2022 was a terrible year. Covid was back for a time. I lost a close friend. My father was disabled for a month after an accident that badly injured his arms. Another close friend lost his father that same week. My girlfriend moved away to another city. I lost my job and several friends. I battled the worst depression and anxiety of my life, and my university grades plummeted. I heavily abused alcohol. I fell ill. I moved back in with my parents. It made me think about our short time on this Earth.

Islam came into my life extremely slowly. It was patient, and its patience paid off. I’m glad it did. It came in the form of music and art. I began to study Arabic and learnt about what Islam actually meant. I was pleasantly surprised to find—when learning about this religion—that it’s core focuses are on peace, forgiveness, charity, and fraternity. It is a faith focused on respect for others, and chartering self-improvement. I wondered why the world wasn’t talking about the preachings of it more.

The concept of Islamic belief is simple: “There is only one God (Allah) – and Mohammad (subhana wata’ala) is his prophet and messenger”. Announcing this before two or more witnesses, with conviction, is the first requirement of any Muslim. What follows is a life lived in dedication to God (subhana wata’ala). It’s important to know that the word Islam is the Arabic translation for ‘submission’ – as in submission to the almighty Allah. By living under the guidance of Islam and by following the teachings of the Quran, Muslims can know that at the end of their lives they will enter Jannah. Islam’s eternal paradise.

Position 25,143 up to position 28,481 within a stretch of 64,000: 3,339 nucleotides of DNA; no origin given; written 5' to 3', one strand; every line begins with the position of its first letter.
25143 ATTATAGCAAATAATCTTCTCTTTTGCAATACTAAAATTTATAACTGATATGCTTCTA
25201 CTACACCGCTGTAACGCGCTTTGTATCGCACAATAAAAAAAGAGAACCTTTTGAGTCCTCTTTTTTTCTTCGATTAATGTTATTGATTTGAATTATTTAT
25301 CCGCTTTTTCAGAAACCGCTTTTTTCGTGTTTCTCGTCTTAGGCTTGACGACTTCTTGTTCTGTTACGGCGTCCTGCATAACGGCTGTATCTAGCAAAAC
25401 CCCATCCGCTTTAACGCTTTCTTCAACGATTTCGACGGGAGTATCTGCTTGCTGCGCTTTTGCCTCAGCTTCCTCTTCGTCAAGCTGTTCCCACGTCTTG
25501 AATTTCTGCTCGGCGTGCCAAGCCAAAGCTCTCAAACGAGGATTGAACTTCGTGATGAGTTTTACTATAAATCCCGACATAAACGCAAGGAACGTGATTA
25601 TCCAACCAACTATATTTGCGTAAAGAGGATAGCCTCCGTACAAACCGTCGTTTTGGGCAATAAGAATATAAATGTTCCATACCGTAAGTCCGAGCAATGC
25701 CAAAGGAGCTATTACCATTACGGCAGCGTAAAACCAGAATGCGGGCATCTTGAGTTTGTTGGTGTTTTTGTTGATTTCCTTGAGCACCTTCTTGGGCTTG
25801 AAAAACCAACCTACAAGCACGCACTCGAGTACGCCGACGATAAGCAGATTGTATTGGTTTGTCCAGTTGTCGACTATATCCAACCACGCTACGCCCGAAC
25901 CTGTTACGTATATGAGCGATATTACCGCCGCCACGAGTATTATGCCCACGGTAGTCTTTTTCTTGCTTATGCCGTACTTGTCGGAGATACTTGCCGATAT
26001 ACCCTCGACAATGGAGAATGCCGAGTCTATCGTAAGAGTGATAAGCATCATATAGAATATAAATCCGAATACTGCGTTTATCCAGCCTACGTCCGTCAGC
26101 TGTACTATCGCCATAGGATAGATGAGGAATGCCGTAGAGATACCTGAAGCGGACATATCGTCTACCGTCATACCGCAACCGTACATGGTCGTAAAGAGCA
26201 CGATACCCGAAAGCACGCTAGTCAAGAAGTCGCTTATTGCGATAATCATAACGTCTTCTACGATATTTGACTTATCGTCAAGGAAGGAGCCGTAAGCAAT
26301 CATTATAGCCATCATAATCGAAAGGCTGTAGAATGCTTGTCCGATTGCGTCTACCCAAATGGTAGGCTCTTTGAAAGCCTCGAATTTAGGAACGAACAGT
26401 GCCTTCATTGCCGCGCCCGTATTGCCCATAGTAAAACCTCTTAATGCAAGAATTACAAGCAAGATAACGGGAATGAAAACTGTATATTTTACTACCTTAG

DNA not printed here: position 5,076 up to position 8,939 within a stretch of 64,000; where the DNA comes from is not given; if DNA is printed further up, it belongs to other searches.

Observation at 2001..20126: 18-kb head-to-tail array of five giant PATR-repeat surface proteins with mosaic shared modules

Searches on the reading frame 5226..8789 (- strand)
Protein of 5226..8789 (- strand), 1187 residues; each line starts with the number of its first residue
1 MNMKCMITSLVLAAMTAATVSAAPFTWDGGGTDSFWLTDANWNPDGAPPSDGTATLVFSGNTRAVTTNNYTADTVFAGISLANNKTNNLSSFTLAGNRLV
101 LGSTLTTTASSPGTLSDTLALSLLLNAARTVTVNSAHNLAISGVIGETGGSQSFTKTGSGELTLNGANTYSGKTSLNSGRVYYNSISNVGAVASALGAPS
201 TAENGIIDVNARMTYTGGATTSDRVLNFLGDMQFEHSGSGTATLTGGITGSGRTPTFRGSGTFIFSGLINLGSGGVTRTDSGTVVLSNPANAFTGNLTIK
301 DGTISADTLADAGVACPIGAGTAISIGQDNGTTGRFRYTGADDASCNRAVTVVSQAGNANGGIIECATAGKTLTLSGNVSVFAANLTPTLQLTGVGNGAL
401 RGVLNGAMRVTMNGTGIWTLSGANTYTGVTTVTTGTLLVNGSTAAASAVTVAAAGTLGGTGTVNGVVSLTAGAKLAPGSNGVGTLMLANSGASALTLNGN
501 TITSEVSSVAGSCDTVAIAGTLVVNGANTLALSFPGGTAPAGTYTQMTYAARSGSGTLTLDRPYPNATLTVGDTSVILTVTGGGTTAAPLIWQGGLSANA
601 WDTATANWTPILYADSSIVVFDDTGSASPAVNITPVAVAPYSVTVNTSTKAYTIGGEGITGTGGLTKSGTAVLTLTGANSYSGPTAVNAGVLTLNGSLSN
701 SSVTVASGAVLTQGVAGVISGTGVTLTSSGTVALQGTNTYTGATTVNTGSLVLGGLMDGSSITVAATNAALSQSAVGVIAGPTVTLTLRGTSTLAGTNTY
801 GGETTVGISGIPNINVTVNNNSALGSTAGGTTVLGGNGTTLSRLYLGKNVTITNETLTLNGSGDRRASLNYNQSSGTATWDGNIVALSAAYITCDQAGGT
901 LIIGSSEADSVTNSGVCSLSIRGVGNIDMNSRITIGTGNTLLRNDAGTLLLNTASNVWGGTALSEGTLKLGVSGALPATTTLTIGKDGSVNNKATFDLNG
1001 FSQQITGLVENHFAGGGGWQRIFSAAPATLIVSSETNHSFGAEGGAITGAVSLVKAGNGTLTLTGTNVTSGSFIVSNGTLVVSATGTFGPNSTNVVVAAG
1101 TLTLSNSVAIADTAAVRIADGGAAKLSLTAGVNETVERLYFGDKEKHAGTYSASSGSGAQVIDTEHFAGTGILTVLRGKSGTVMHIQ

At 1.7 billion followers, Islam is among the world’s largest religions. It is also currently the fastest growing, with more people coming to Islam than any other faith. I am happy to now be among that growing number.

Islam has saved me. It harbours the answers to my many questions and skepticisms on organised religion that Christianity couldn’t provide me. Muslims are driven by the belief in a power that they can connect to by prayer, but never actually see with their eyes. I am healthier in my mind and my body because of my renewed faith.

The restriction of alcohol has freed me from the shackles of my drinking problem. The five daily prayers are meditative and help build appreciation for life, which is underrated in helping overcome depression and anxiety. I no longer feel anxious or depressed. My faith is strong and thus I will be rewarded after death.

I feel the best I’ve felt in years, and this is just the beginning. And I am improving daily. I am defiantly not perfect. I don’t think I’ll ever be perfect. But I always aim to improve myself and become a better, more capable person. And after years and years of waiting, I finally have the answer that works for me. Alhamdulillah.

Author: This is Lachlan. He has been taking his writing more seriously since he decided that writing was his life’s passion at the age of 15. Lachlan most enjoys learning about other cultures, and trying to understand the world’s people better so that he can try to connect with them. He has a love of sci-fi and surrealism, and likes to write his own.

Artist: Cyndra Galea (she/they) is in the third year of her Bachelor of Fine Art’s in Creative Writing with a minor in Professional Communications. When not found with her head in a book or three, Cyndra can be found radioactive antique hunting, fixing classic cars with her dad, drawing on her iPad, or writing and editing her manuscript. Cyndra aims to work as a structural editor when she finishes her Masters of Editing and Publishing, but also dreams of releasing novels of their own.

Editors: Kelly Rouzbehi and Euri Glenn